about the exhibition
San Antonio, Texas
May 10–September 09, 2012ABOUT THE ARTIST
Based in his hometown of San Antonio, Texas, artist and photographer Thomas Cummins creates panoramic images of the interiors and exteriors of urban architecture. His brilliantly colored, back-lit installations explore how the built environment and surrounding social structures define society and individuals, picturing buildings, advertisements, personal possessions, and debris (yet often devoid of people). He received his BFA at the University of Texas at Austin and his MFA of Photography and Critical Theory from Maine College of Art.
ABOUT THE EXHIBITION
For his Window Works exhibition, Search Engine, Thomas Cummins features his largest photographic work to date. Printed on Duratran-photographic transparency film frequently used in the construction of light boxes and retail signage-and framed by Artpace’s Main Avenue window panes, the installation provides a panoramic view of the Chain of Rocks Bridge in St. Louis, Missouri, bisected by an interior shot of his own abandoned studio at the Blue Star Art Silos in San Antonio. He visited the bridge after an internet search for his name led him to the tragic story of another Thomas Cummins. (His trip in April 2012 coincided with the 21st anniversary of the tragedy.) With the image of his former studio embedded within the view of the St. Louis bridge, Search Engine merges the artist’s personal history with that of another man by the same name he never knew.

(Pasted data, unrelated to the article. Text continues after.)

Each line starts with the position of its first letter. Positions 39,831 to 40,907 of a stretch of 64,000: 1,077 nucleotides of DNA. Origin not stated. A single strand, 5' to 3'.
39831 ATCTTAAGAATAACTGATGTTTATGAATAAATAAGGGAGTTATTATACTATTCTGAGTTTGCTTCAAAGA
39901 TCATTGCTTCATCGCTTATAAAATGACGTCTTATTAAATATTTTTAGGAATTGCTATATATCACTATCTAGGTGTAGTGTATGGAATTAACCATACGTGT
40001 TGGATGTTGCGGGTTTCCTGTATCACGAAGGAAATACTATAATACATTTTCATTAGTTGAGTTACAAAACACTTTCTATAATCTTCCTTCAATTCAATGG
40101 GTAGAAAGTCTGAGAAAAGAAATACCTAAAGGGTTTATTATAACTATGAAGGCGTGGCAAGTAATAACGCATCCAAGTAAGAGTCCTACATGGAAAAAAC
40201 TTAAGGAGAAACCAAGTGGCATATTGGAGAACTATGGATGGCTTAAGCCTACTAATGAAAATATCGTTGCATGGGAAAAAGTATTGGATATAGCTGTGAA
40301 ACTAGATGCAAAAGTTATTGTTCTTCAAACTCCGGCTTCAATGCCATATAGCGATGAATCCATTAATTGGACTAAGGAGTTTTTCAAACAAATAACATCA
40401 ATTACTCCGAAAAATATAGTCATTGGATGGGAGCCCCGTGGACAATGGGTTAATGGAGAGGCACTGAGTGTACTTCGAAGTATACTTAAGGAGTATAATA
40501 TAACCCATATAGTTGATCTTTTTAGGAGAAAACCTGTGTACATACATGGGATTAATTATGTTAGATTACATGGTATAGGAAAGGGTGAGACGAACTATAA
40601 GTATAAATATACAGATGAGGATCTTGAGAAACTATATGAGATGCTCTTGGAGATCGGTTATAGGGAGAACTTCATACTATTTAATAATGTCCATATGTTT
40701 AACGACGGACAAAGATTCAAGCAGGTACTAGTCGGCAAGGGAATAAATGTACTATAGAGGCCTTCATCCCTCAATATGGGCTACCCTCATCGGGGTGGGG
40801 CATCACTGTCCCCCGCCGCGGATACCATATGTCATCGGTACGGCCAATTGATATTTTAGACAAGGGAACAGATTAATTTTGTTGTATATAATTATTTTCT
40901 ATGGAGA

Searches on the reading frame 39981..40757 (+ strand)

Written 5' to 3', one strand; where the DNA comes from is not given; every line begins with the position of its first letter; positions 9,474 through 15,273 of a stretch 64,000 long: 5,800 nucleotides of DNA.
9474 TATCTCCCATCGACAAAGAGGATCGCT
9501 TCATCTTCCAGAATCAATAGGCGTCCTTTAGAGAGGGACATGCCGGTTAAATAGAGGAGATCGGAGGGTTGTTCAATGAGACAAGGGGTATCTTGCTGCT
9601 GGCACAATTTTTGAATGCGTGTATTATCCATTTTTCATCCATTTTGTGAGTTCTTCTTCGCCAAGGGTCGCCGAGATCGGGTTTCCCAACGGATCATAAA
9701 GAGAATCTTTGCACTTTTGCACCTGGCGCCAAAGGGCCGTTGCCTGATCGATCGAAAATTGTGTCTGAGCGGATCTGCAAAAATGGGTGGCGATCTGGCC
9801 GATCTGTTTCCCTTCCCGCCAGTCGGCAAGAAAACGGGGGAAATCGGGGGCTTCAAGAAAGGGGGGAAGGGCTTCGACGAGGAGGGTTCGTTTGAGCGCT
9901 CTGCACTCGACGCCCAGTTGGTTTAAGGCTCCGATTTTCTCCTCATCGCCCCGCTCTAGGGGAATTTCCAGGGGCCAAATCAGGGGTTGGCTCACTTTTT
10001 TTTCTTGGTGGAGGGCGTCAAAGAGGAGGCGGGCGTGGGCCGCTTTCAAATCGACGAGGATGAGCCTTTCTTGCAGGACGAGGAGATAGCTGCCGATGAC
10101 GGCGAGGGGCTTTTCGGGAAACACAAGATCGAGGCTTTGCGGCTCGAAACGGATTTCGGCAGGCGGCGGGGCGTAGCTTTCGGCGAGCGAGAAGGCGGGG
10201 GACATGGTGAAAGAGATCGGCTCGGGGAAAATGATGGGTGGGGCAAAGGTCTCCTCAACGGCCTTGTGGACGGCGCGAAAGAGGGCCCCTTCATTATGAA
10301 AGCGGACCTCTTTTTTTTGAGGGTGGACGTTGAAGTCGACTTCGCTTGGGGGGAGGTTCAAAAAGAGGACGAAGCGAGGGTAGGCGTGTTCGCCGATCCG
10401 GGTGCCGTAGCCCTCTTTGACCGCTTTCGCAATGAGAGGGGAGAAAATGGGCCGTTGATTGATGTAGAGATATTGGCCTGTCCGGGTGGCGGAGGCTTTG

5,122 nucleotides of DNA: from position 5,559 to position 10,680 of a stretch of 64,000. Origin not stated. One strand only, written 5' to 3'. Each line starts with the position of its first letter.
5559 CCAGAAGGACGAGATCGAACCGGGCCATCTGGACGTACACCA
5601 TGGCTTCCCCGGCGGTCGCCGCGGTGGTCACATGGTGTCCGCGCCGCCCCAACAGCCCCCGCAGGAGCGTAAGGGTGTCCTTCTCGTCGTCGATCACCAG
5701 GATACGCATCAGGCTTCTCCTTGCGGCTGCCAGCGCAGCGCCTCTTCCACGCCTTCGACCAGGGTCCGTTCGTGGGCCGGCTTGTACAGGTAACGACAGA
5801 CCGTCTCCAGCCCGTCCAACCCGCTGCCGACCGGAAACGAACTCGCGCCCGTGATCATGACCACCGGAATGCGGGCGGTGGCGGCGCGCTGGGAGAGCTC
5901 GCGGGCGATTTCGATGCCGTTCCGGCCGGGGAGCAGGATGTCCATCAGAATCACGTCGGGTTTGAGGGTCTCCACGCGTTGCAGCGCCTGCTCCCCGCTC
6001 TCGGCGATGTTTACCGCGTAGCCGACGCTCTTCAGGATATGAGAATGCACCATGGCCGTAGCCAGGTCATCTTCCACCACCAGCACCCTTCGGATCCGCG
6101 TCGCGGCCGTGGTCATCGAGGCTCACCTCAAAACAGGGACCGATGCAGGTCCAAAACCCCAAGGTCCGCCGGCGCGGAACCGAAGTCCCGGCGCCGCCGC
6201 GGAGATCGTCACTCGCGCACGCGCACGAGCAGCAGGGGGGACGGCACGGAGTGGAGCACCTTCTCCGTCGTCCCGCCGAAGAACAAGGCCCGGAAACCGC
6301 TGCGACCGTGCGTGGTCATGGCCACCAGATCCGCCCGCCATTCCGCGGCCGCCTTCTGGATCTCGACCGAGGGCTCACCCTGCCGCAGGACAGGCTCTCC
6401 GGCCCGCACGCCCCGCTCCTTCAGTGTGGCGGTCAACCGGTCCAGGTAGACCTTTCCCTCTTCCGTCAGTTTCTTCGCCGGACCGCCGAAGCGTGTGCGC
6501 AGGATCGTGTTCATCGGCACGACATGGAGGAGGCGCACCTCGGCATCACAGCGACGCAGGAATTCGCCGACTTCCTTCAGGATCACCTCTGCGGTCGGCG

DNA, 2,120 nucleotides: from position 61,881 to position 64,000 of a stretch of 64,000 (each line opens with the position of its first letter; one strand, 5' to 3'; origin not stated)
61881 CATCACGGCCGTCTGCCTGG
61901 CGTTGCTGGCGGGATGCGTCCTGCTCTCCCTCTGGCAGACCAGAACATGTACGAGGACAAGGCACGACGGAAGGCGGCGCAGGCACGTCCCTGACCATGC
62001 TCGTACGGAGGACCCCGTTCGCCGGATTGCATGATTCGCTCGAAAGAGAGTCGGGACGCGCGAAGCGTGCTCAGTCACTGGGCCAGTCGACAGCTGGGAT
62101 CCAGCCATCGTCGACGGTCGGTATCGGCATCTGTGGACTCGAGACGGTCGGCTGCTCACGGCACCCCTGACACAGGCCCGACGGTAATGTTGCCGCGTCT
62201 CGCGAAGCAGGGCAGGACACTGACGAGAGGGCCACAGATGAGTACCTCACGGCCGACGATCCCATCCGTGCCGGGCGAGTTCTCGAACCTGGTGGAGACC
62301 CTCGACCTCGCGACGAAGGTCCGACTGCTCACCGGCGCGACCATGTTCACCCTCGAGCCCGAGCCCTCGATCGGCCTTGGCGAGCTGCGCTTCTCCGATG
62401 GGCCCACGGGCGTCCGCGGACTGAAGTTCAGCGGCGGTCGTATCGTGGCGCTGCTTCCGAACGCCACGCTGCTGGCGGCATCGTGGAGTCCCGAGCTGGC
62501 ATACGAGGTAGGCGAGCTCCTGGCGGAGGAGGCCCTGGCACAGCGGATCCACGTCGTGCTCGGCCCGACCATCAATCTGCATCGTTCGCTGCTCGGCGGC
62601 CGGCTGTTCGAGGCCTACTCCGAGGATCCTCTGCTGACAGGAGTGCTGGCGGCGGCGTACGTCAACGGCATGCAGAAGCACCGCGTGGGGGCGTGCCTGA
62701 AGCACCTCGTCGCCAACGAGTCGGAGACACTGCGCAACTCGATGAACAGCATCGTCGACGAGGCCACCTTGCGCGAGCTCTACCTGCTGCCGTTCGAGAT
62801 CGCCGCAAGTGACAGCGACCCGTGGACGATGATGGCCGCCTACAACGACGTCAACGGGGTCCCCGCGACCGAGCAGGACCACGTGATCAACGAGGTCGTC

Fluorescent tubes installed behind Chain of Rocks (4/5/2012) backlight the four-panel photograph for viewers encountering the installation from Main Avenue. As a parallel piece, Silo #5, the central image of the artist’s former studio, is flipped-illuminated by daylight coming into the gallery. Each luminescent photograph is shot at a wide angle, allowing for the possibility of reliving the dramatic scenes with heightened clarity. Their large-scale format reveals tiny features of the landscape detected by the camera lens, such as the distant St. Louis Gateway Arch. Without characters, the images stop short of communicating a comprehensive narrative, hinting at myriad stories without disclosing all of the details.